Friday, August 31, 2018

On the Road to All Thumbs: Bannykus and Xiyunykus

Out of all the weird and wonderful forms that maniraptors have taken, it will probably surprise no one to hear that it is the alvarezsaurids that fascinate me the most. The most noticeable anatomical curiosities of these theropods are their forelimbs: the arms of alvarezsaurids were very short and their hands were composed almost entirely of an enlarged thumb, with the second and third fingers highly reduced or (in at least one species) lost.

Their limited reach, stiffened elbow and wrist joints, and possession of only a single functional finger would have made alvarezsaurid forelimbs little good for grasping. However, despite their small size, those arms almost certainly had a practical use. The humerus (upper arm bone) had a very large deltopectoral crest and the ulna (the larger bone in the lower arm) had a large olecranon process (the point projecting towards the elbow). These features, combined with the well-developed sternum (breastbone), are generally found in animals that need to make powerful forelimb motions, more specifically pulling the forelimbs towards the body and straightening the elbow joint. In the case of alvarezsaurids, such specializations most commonly interpreted as adaptations for breaking into insect nests or wood.

Reconstructed skeleton of the alvarezsaurid Patagonykus, photographed by "Kabacchi", under CC BY 2.0. Note that the vestigial second and third fingers are not included in this mount.

When alvarezsaurids were first recognized in the 1990s, they were commonly thought to be strange flightless avialans more closely related to modern birds than was Archaeopteryx. They did indeed have skeletal similarities to modern birds, particularly in the skull and limbs. However, later analyses have recovered alvarezsaurids as non-eumaniraptoran maniraptors, suggesting that their similarities to birds were the result of convergent evolution. (In addition, a few studies in the late 1990s and early 2000s argued that they were even more distant relatives of birds, being closer to ornithomimosaurs.)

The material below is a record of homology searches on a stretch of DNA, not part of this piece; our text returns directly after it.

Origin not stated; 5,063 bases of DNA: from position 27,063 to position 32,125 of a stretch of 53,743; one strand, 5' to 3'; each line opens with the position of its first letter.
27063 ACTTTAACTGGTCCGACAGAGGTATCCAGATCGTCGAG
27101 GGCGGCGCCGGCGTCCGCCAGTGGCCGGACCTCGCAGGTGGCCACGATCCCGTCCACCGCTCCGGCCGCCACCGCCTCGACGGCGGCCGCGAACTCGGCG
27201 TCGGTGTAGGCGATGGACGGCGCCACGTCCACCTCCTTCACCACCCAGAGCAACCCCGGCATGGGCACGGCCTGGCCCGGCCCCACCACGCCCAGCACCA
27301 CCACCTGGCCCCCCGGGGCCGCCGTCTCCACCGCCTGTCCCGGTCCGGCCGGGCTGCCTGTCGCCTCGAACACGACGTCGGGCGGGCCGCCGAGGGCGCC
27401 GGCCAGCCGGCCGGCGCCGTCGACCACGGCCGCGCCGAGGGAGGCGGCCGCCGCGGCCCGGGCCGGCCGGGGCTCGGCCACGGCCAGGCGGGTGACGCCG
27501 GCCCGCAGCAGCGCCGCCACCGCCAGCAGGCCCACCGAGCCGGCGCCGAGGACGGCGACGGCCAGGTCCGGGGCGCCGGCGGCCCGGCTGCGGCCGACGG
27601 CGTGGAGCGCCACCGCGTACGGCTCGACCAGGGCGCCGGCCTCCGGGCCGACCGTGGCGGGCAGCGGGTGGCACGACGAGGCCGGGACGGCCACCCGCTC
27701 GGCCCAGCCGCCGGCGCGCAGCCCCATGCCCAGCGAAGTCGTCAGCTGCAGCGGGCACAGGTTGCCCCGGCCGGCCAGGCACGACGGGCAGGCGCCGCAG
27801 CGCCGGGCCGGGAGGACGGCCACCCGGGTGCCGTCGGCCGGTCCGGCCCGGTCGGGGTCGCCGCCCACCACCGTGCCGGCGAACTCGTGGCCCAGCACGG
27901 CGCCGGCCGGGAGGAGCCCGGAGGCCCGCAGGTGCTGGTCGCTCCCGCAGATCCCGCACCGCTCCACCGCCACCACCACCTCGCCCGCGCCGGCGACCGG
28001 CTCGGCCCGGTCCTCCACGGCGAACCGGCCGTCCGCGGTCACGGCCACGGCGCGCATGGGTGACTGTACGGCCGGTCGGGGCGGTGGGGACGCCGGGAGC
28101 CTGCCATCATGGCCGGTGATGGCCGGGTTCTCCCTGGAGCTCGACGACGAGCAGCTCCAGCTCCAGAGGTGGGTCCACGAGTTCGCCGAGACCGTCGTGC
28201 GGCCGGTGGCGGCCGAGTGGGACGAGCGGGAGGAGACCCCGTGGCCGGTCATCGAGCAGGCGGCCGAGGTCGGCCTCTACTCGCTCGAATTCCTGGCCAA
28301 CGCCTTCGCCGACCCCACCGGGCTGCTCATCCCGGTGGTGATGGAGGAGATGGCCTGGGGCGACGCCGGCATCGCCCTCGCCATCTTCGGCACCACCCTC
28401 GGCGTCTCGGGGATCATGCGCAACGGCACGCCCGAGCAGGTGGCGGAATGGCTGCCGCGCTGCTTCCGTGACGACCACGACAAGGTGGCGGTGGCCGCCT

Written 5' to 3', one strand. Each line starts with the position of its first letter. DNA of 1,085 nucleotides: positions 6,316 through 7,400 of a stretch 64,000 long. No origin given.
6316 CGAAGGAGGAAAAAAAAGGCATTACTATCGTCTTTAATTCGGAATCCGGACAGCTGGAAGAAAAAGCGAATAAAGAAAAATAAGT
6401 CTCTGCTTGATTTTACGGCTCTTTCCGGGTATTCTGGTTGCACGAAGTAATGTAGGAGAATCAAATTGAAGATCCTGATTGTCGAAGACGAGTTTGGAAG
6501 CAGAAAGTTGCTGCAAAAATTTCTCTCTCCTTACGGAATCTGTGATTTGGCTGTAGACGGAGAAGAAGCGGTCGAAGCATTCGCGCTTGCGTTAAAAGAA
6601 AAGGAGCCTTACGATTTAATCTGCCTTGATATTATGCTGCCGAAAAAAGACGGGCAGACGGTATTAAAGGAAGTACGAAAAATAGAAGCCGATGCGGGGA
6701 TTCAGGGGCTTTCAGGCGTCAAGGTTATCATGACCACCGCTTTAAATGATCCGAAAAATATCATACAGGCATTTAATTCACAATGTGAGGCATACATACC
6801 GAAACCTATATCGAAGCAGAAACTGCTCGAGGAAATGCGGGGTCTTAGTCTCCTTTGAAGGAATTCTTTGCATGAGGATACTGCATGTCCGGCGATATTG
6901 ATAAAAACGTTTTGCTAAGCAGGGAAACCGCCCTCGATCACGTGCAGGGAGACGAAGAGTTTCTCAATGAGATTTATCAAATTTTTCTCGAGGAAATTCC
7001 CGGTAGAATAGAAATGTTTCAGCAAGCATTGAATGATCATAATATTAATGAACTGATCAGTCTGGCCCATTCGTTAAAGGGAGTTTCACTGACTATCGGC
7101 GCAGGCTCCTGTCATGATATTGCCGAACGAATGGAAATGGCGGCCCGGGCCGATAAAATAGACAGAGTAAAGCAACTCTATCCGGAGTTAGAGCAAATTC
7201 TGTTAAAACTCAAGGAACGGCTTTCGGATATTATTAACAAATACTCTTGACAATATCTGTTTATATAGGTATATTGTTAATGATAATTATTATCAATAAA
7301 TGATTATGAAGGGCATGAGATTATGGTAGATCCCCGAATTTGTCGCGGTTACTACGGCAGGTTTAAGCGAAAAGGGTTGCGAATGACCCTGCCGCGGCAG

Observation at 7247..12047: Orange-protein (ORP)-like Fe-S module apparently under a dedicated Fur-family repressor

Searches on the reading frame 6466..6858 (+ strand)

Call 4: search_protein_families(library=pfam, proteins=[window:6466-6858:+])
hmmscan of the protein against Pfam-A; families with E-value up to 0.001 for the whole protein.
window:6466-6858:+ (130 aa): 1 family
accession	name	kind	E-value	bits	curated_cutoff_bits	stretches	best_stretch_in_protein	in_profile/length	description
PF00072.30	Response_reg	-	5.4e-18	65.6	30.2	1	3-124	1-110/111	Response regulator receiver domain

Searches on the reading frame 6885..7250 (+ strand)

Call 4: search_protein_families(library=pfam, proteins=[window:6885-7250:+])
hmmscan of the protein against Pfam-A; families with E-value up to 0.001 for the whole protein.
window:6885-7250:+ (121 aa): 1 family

In 2010, the description of Haplocheirus from the Late Jurassic Shishugou Formation of China (older than any alvarezsaurid) lent support to the non-avialan status of alvarezsaurs. Considered a non-alvarezsaurid alvarezsaur, Haplocheirus looked much like a "standard", non-paravian coelurosaurian theropod; it was an "alvarezsaur that looked normal". However, it shared with alvarezsaurids a slightly enlarged thumb relative to the other fingers, as well as details of the skull and hindlimbs. Subsequent studies have largely supported its alvarezsaurian affinities (though at least one analysis found it to be an early ornithomimiosaur instead).

Haplocheirus shed a good amount of light on alvarezsaurid origins, but there remained a noticeable gap in the picture. All known alvarezsaurids with their specialized forelimb morphology lived during the Late Cretaceous, whereas Haplocheirus with its incipient forelimb specializations lived in the Late Jurassic, leaving the Early Cretaceous history of alvarezsaurs unknown... until now. In a recently-published paper, Xu Xing and colleagues describe two new alvarezsaur species recovered from Early Cretaceous deposits in China.

First of all, it's about damn time. The last newly-named dinosaur to be described as an alvarezsaur was Alnashetri, which was published back in 2012. But more than simply increasing our knowledge of alvarezsaur diversity, the new species described by Xu et al. are significant in what they reveal about alvarezsaur evolutionary history.

One of the new alvarezsaurs, Xiyunykus pengi, was found in the Tugulu Group of northwestern China. The holotype specimen is fairly complete, though it lacks much of the skull, the pelvis, and a complete forelimb. Enough of the forelimb is preserved, however, to show that Xiyunykus had a typical coelurosaurian humerus while also having a well-developed olecranon process on the ulna. Thus, Xiyunykus exhibits an intermediate forelimb morphology between ancestral coelurosaurs and alvarezsaurids.

Skeletal and select elements of Xiyunykus, from Xu et al. (in press). Preserved bones are shown in gray on the skeletal.
Restoration of Xiynykus with human for scale, by Tom Parker, under CC BY-SA 4.0.